How JustAnswer Works:
  • Ask an Expert
    Experts are full of valuable knowledge and are ready to help with any question. Credentials confirmed by a Fortune 500 verification firm.
  • Get a Professional Answer
    Via email, text message, or notification as you wait on our site.
    Ask follow up questions if you need to.
  • 100% Satisfaction Guarantee
    Rate the answer you receive.
Ask Debra Your Own Question
Debra, Lawyer
Category: Canada Law
Satisfied Customers: 100057
Experience:  Lawyer
Type Your Canada Law Question Here...
Debra is online now
A new question is answered every 9 seconds

My only son was killed in a work related accident. I have

Customer Question

My only son was killed in a work related accident. I have read the accident report and it indicates that the place where he was killed was not properly maintained which caused his death. A piece of me died that day. My life has forever changed and it has been very traumatic for myself and my family. Do you believe I have a case here?
Submitted: 1 year ago.
Category: Canada Law
Expert:  Debra replied 1 year ago.

I am very sorry for your tragic loss.

Has anyone from the employer contacted you at all about your son's death and talked about compensation for you or for his estate?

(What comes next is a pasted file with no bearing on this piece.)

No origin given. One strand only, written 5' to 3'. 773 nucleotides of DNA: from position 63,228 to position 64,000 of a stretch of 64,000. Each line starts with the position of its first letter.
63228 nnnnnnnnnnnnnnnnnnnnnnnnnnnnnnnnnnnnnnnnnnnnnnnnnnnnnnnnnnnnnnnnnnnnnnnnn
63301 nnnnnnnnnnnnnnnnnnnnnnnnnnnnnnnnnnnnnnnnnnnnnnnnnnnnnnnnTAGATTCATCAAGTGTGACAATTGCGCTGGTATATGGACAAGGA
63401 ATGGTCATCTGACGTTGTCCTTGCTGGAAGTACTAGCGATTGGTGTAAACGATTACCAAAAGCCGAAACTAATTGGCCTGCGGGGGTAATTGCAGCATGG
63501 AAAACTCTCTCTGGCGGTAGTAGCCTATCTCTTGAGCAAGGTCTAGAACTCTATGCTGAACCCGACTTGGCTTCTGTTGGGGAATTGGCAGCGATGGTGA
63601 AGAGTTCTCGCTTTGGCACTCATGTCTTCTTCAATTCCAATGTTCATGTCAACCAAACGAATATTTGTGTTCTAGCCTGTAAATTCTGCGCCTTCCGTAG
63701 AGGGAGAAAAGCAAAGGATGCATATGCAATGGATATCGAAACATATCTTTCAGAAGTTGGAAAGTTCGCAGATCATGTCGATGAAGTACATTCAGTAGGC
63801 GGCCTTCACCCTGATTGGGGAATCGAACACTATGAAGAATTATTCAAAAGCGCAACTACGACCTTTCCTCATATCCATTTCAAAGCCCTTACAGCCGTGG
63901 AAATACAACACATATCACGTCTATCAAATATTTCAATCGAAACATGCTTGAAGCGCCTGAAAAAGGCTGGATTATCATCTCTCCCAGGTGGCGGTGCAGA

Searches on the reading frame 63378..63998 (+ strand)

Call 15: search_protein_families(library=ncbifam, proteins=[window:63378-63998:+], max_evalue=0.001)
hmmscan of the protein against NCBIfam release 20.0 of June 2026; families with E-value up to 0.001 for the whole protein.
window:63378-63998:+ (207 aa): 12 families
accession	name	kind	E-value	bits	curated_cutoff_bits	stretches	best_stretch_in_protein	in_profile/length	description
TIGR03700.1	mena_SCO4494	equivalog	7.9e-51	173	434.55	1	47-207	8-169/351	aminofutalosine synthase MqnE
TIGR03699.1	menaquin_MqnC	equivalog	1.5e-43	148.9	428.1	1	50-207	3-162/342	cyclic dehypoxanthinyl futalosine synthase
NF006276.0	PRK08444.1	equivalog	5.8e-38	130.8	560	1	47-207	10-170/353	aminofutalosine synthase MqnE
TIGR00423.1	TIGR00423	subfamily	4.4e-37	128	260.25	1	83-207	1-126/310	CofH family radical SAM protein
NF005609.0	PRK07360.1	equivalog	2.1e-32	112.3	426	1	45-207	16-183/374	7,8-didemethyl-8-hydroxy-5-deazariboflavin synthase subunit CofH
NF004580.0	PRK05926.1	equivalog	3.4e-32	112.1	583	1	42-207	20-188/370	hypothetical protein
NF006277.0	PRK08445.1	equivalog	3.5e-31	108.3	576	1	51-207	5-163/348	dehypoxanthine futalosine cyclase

Was your son an adult?

Did your son live with you?

Did your son have a spouse or children?

Customer: replied 1 year ago.
The employer has given me so many empty promises and silence, it has been challenging getting people to answer my questions.
My son was 34 years old.
He did not live with me.
His son (out of wedlock) has received CSST and his common-law-spouse is fighting to try to get her compensation.
Expert:  Debra replied 1 year ago.

When you say she is fighting to get her compensation is she suing the employer?

Customer: replied 1 year ago.
No she has had to taken action against the workman's compensation board.
Expert:  Debra replied 1 year ago.

Generally an employer cannot be sued when there is worker's compensation as that system it a no fault one which means the employee or heirs are entitled to compensation regardless of fault and the trade off is the employer cannot be sued.

There are exceptions in certain cases and that may be where there is gross negligence leading to death.

If you are able to sue the employer as a parent you would be entitled to sue and receive damages if you can prove that you suffered substantial emotional harm and that is clearly the case where a parent loses a child.

So your next step should be to consult with a lawyer that specializes in wrongful death actions in your city and you should do so at once.

Related Canada Law Questions